The Georgians had a big hand in shaping the way we live today. The explosion of print culture brought a flurry of new magazines and books, whilst the new royal family brought fresh styles and fashions to England: new ways of dining, bathing, gardening and decorating their homes.
1) Celebrity Culture
The Georgian era saw a boom in print culture and the emergence of many new magazines and newspapers. The latest news and gossip was highly sought after by reporters and editors to inform and amuse their readers. Fortunately, the upper echelons of British society were also enjoying a period of growing public entertainment – and so the celebrity was born. Actresses, sportsmen, society ladies and politicians filled the pages of new this media with their victories, failures, fashion choices and scandalous activities.
2) Union Flag
The Acts of Union in 1800 saw the fusion of Great Britain and Ireland and the creation of the United Kingdom of Great Britain and Ireland. In 1801 the Union Flag was altered to include Ireland’s St Patrick’s Cross. This remains the official flag of the United Kingdom to this day.
3) National anthems/nationalist songs
Often associated with the military, especially the Navy, ‘Rule, Britannia!’ is one of the most well-known nationalist songs in England. However its origins are not as Anglo-centric as they appear. Frederick, Prince of Wales, commissioned the song in 1740, in part to celebrate the birth of his daughter Princess Augusta, but also to show that he was more English than his German father, King George II (even though he was born in Germany too).
4) Dining in Courses
‘Service à la russe’, the French term for ‘service in the Russian style’, became extremely popular amongst the upper classes during the reign of George III. Previously all of the dishes were brought to the table at once, but in the new style, dishes were served in three separate courses. This remains the way that we serve food today.
5) 10 Downing Street
10 Downing Street became the ‘locale of British Prime Ministers’ in 1735. George II presented the house to Sir Robert Walpole, who was the first Prime Minister under the title of First Lord of the Treasury. Walpole didn’t want the house as a personal gift and so asked the King to make it the official residence for future First Lords.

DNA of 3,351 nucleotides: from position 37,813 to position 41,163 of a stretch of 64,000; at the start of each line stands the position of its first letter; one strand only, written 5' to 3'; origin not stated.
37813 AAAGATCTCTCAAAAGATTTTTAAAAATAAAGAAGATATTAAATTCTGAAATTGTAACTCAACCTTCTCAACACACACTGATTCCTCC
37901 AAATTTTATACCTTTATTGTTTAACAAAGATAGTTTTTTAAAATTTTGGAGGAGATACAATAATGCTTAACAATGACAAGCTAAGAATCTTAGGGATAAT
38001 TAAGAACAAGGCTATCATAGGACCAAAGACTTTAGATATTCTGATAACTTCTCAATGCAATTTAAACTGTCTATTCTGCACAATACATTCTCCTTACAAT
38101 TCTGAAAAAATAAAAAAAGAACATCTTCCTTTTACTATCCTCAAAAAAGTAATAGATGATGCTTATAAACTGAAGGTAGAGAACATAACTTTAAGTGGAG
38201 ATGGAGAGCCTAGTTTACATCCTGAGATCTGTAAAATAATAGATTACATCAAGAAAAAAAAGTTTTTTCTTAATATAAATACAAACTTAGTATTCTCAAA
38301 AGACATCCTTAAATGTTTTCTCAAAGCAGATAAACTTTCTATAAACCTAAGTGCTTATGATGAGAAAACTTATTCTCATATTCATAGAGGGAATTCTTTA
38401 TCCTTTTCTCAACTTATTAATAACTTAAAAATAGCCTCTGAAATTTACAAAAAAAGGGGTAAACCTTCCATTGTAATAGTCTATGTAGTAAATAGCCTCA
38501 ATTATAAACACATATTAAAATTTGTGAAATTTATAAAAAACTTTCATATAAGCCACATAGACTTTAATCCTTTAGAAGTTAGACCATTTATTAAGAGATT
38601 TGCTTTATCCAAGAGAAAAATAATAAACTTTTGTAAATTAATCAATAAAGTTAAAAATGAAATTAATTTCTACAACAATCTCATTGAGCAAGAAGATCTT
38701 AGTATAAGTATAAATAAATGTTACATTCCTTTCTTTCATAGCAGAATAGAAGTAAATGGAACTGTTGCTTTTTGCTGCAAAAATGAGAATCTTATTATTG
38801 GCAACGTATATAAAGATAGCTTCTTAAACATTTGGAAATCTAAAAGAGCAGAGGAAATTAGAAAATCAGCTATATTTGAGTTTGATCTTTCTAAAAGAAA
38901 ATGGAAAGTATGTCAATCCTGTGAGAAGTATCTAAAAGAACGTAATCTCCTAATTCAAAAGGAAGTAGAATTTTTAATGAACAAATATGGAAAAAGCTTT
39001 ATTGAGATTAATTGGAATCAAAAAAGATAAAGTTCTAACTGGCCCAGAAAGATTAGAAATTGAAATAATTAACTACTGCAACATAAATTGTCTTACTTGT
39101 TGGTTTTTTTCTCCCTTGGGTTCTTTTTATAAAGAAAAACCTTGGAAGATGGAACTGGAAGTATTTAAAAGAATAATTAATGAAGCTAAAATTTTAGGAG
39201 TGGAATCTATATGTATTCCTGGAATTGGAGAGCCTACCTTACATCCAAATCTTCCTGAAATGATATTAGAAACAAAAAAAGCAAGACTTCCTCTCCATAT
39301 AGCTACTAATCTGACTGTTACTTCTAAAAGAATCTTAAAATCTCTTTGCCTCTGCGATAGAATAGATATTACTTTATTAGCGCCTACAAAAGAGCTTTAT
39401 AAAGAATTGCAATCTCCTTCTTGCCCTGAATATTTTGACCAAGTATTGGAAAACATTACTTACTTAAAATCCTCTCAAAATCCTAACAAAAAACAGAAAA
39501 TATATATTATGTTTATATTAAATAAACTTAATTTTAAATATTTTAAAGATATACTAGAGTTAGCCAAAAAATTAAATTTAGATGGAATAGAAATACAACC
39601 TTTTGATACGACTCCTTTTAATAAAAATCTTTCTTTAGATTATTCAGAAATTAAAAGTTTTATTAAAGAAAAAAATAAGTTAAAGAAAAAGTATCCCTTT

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6) Having a Bath
Caroline of Ansbach, the wife of George, Prince of Wales, was a lively, intellectual and forward thinking woman. One of her most unusual habits was bathing with soap in a tub of warm water, a practice that was widely thought to be dangerous to health at this time. As medical opinions changed over the eighteenth century, bathing slowly became more fashionable and an important part of everyday life.
7) Coffee Houses
Coffee, imported from the Ottoman empire, first became a popular and affordable drink during the eighteenth century. To meet the demand for this exotic product, coffee houses opened up in cities across England. As well as providing a place to buy a dish of coffee, they were also an important place to socialise and conduct business, much as they are today.
The Georgian period also saw the rise of the naturalistic ‘English landscape garden’, a new style in gardening pioneered by Capability Brown, Charles Bridgeman and William Kent. They worked on the gardens of aristocratic families and royalty, including Kensington, Hampton Court and St James’s Palaces.
The modern novel is generally agreed to have emerged in the 18th century. Pioneering writers such as Daniel Defoe, Samuel Richardson and Henry Fielding, produced novels about the real world rather than fantasy or myth. One important Georgian female novelist was Fanny Burney who was one of Queen Charlotte’s personal servants.
10) Interior Design
William Kent, the architect and designer of choice in the 1730s and 1740s, introduced a new concept to interior design In England. Rather than focussing on individual objects, Kent provided his clients with whole rooms decorated and furnished to match. This aesthetic unity can be seen in the Cupola Room at Kensington Palace.
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The Glorious Georges at the palaces
We are marking the 300 year anniversary of George I's accession to the British throne with The Glorious Georges, a season of events and entertainments across three palaces, exploring the lives of the Hanoverian monarchs. Visitors will become immersed in sensory experiences, evoking the sights, sounds and even smells of the Georgian age. Throughout the year, to complement our new displays, a rich programme of events for all ages will revive the music, fashion and food of the time.
Watch The Glorious Georges film